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The Reactionary Utopian (classic)
November 11, 2011

Smearing a Pope
A classic by Joseph Sobran
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As expected, Pope John Paul II, in his sweeping apologies for the mistreatment of Jews by Christians through the ages, said nothing about the “silence” of his predecessor, Pius XII, about the Holocaust of the Jews during World War II. Many commentators, Jewish and gentile, are therefore calling the new apologies insufficient.

Even the New York Times, forgetting its own praise of Pius during the war for his condemnations of racial persecution, has joined the chorus of calumny. Pius has become the target of a virulent hate campaign that began with the play The Deputy in 1963 and has recently gained new impetus from a book smearing Pius as “Hitler’s Pope.”

Hitler himself would have found this judgment surprising; he called Pius a “mouthpiece of the Jews.” Israel Zolli, Grand Rabbi of Rome during the war, agreed with Hitler on this point: he was so grateful for Pius’s efforts to save Jews that he became a Catholic after the war and took Pius’s baptismal name, Eugenio, as his own. When Pius died in 1958, many Jewish leaders, including Golda Meir, praised him profusely.

What has happened since 1958 to obscure Pius’s good deeds and blacken his name? The facts haven’t changed; but popular perspective has.

True, Pius never specifically condemned “the Holocaust”; he never heard the term used as we now use it. It came into use only after the war — in fact, only years after his death. Franklin Roosevelt and Winston Churchill, who did virtually nothing to save Jews from Nazis, never referred to the persecution as “the Holocaust” either and said very little about it in any terms. But, being liberal heroes, they have been pardoned. Spain’s Francisco Franco saved tens of thousands of Jews but, like Pius, was a “reactionary” Catholic and is thus ineligible for liberal praise.

A thoughtful book by the historian Peter Novick, The Holocaust in American Life (published by Houghton Mifflin), reminds us not only that the term the Holocaust is of recent origin but also that it represents a very recent way of thinking.

During the 1940s, the persecution of the Jews was not neatly separated, in people’s minds, from the enormous welter of violence that was World War II. Novick observes that “throughout the war (and, as we will see, for some time thereafter) what we now call the Holocaust was neither a distinct entity nor particularly salient. The murder of European Jewry, insofar as it was understood or acknowledged, was just one among the countless dimensions of a conflict that was consuming the lives of tens of millions around the globe. It was not ‘the Holocaust’; it was simply the (underestimated) Jewish fraction of the holocaust then engulfing the world.”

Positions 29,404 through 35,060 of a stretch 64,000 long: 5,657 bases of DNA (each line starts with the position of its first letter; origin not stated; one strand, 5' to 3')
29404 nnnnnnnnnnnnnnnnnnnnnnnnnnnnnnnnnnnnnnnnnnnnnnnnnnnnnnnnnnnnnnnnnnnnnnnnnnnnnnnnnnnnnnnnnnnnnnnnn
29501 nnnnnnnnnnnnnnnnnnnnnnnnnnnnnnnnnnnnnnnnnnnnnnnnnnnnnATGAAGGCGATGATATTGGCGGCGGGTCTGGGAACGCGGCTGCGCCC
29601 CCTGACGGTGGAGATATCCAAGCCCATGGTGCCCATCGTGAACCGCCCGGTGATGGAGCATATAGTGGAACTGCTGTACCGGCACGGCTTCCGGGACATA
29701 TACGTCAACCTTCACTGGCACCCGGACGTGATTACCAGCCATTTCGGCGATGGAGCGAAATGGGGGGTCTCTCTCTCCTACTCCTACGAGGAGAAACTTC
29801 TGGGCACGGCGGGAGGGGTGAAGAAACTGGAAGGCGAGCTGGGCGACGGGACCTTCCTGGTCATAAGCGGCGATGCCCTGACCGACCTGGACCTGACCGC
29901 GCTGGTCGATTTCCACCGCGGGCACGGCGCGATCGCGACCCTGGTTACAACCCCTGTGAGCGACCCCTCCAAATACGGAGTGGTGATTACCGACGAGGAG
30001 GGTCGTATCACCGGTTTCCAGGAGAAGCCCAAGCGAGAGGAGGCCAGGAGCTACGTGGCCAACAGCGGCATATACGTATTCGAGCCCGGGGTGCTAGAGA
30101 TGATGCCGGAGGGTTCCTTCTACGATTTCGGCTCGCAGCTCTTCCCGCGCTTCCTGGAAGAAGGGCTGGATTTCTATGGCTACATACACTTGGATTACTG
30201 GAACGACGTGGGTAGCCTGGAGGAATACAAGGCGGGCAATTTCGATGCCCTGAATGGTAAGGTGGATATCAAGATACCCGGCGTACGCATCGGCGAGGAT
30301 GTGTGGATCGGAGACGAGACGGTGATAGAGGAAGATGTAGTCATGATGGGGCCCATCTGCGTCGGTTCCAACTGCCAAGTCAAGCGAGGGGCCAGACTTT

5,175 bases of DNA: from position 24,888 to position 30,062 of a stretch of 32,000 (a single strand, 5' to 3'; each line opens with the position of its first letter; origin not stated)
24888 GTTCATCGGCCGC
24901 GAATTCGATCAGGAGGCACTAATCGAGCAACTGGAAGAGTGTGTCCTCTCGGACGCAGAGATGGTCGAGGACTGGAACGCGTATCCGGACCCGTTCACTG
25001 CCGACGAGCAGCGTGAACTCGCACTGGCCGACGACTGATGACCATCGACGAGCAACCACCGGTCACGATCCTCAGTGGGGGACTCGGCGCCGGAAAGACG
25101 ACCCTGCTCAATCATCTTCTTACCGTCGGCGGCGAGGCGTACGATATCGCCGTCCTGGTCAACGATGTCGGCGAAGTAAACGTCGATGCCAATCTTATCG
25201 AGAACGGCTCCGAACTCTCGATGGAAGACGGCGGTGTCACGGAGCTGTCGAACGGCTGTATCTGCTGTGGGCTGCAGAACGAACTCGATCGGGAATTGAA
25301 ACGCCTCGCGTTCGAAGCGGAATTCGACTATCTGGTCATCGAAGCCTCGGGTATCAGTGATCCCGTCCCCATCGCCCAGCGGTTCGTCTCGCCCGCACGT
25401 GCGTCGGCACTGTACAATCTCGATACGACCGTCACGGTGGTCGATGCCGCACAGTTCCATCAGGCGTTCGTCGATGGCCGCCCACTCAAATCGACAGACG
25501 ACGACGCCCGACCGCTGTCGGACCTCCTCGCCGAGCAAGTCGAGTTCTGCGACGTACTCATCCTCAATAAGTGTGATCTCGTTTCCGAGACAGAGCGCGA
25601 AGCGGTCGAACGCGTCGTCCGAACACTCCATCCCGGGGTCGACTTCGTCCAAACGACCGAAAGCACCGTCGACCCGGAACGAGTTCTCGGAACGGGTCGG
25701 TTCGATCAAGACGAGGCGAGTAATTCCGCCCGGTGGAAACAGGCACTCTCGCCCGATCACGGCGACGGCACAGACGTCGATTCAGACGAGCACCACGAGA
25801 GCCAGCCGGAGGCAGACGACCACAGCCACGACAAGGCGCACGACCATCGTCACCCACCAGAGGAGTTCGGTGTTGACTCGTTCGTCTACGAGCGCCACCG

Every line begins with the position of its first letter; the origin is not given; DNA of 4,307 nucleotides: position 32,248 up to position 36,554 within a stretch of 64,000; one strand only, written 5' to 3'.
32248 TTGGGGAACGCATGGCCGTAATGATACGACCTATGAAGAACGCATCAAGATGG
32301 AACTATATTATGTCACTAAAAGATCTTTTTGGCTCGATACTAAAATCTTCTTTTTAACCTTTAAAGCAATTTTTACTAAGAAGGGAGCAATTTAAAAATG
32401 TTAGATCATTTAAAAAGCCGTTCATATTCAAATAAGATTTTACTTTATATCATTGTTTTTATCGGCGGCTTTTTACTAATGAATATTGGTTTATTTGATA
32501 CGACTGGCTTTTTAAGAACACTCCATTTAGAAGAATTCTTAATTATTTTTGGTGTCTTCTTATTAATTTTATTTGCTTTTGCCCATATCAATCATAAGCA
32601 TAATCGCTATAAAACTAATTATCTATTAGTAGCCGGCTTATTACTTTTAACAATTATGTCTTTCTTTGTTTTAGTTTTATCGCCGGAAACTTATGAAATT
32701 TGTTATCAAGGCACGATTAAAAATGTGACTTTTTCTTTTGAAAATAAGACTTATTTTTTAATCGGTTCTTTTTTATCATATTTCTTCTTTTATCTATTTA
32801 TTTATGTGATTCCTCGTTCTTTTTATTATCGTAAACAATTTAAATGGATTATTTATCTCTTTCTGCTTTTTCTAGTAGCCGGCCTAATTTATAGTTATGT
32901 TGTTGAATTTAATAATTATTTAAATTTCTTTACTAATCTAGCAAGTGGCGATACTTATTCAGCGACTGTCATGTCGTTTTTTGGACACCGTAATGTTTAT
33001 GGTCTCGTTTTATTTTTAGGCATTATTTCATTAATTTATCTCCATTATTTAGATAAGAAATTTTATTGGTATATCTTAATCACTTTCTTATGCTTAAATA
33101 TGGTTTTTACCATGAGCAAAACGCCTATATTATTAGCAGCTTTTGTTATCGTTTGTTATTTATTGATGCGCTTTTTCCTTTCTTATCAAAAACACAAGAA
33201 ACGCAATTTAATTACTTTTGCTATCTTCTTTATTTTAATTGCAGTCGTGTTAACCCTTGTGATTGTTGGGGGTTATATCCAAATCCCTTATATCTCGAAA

He repeats the point emphatically: “What we now call ‘the Holocaust’ ... seemed to most people at the time simply the Jewish portion of the worldwide holocaust that had consumed between fifty and sixty million victims.”

Even Jewish groups didn’t make the kind of vocal protest Pius is now being condemned for failing to make. They preferred to speak in more general terms of the various victims of Nazism. Novick quotes them as speaking in rhetorically inclusive lists — “the Czechs, the Poles, the Jews, the Russians” or “Catholics, Protestants, Jews” — that gave the impression that the Jews were only one among many Nazi target groups. Only much later did Jewish suffering gain preeminence in popular understanding. Wartime decorum resisted singling out specific ethnic groups; that was felt to be the Nazis’ game.

From a Catholic perspective, it’s more surprising that Pius said so little about Communism, the bombing of cities, and nuclear weapons. He could easily have discouraged Catholics from fighting for the Allied cause if he’d been “Hitler’s Pope.” Throughout the war, in fact, he ignored Hitler’s pleas for a condemnation of Communism, though before and after the war he was militantly anti-Communist.

Millions of Catholics fought and died on the Allied side. One wonders whether they would have been so ready to make sacrifices if they had known that after the war countless of their fellow Catholics would fall under Communist rule, while their Pope and their Church would be smeared as Hitler’s accomplices.

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Copyright © 2011 by the Fitzgerald Griffin Foundation. All rights reserved. This column was published originally by Griffin Internet Syndicate on March 28, 2000.

Joe Sobran was an author and a syndicated columnist. See bio and archives of some of his columns.

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